Letters to the editor

Righting the Course

I'd like to respond to the "Cruising off course" letter to the editor in the Sept. 24 Federal Computer Week.

Synergis Technologies Inc. prides itself on providing unparalleled service to its customers. In keeping with this corporate philosophy, we'd like to address the concerns of the letter-writer at the U.S. Coast Guard whose name was withheld from publication.

The writer's assertions at the Coast Guard are not valid. The Civil Engineering Technology Center (CETC) at the Coast Guard has the data to back up claims about the benefits of implementing Synergis Adept software and the visionary role the CETC team has taken in transforming the Coast Guard's document management processes that were communicated in the original article, "Cruising toward e-biz: Coast Guard forces sea change with document management system" [FCW, Aug. 27].

According to data from the telecommunications division of the Coast Guard's Maintenance and Logistics Command, Atlantic, the overall reliability of the Coast Guard data system is greater than 99 percent.

Upgrading software at the Coast Guard is very systematic and carefully coordinated. In comparison to most commercial sites that we have seen, it is an extremely detailed process that is closely monitored.

All unit upgrades are coordinated by the Electronic Systems Support Unit, which receives a workstation image directly from the Telecommunications and Information Systems Command (TISCOM). Further, upgrades are scheduled at specific times to avoid disrupting staff.

The writer's unit may use software that was not part of TISCOM's and CETC's standard image for engineering workstations. With nonstandard software, the system naturally does not allow for easy fixes.

According to our communications with the Coast Guard, the only site that has removed manual/paper drawings from a work site is the Civil Engineering Unit Cleveland, and these documents have been gone for more than a year. The Cleveland site has 36,000 fully indexed drawing files accessible electronically.

Any drawing documents that may not be available at other Coast Guard sites likely did not conform to the Coast Guard's electronic engineering computer-aided drafting and design standards that were published as a commandant's instructions.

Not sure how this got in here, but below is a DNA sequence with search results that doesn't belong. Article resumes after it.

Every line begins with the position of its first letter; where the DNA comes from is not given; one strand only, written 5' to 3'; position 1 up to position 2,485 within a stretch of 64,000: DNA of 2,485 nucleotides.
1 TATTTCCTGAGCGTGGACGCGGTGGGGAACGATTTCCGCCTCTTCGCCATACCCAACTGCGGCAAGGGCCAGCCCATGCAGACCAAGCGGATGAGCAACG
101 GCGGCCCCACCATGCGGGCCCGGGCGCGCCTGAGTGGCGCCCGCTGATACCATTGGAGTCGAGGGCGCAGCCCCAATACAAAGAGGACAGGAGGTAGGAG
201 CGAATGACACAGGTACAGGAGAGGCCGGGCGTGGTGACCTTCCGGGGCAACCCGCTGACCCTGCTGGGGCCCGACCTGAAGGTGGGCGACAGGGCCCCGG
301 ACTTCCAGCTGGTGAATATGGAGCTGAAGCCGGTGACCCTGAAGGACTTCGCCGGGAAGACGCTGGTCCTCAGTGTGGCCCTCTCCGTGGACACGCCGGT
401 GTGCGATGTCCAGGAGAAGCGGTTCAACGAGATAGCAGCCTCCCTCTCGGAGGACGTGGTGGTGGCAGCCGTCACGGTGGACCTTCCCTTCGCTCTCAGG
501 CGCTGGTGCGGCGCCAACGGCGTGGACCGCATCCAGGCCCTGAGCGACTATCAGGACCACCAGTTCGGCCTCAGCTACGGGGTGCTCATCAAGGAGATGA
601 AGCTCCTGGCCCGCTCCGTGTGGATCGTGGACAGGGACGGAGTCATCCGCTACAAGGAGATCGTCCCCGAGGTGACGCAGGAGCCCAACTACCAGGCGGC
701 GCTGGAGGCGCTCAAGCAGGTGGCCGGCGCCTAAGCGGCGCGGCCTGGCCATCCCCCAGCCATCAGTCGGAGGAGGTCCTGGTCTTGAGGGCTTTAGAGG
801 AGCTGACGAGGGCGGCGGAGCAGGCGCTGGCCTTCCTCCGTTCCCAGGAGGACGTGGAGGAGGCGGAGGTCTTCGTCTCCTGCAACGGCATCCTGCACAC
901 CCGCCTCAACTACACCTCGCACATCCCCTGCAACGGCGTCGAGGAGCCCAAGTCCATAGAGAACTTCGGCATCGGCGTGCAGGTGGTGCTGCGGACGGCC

These CADD standards have been available since the early 1990s, and CETC has written automated programs that work in conjunction with the standard design automation tool to facilitate compliance with the commandant's instructions.

No software system — including Adept — will locate files that do not include standard data that can be indexed. Standards and rules are established to help companies run smoothly.

We recommend that the writer take the time to learn these standards and to contact Synergis or his or her internal Coast Guard information technology manager to address any concerns he or she may have regarding the indexing of documents and their accessibility.

Todd Cummings, director of product development

Synergis Technologies Inc.

Biometrics Endangers Privacy

Introducing biometric identity devices at airports for anything other than airport and airline employees, where real security issues require correction, is uncalled for and presents a danger to privacy ["Facing the need for biometrics,"FCW, Oct. 1].

The reasons for requiring identification at airports are questionable at best. You are scanned and searched as you move to your flight; what does ID do? It certainly does establish for the airline that you have not resold your ticket, but how is security improved? Let us all keep in mind that the terrorists of Sept. 11 were here on student and tourist visas, they had ID, and that did not stop them from doing what they did.

Any move to improve security that infringes on citizen privacy must come with a risk analysis that justifies the cost, demonstrates a tangible increase in security and makes a solid case for why privacy should be violated.

We're all too willing of late to go with knee-jerk meas.ures to "improve" security that are not based on any analysis but do give the facade of something being done to make people safer.

Current technologies provide many opportunities for extraordinary invasiveness into private lives, and we must guard against our current national tragedy being the springboard for those who sell such tools to feed on the body of our damaged sense of safety.

James Nugent, U.S. Navy

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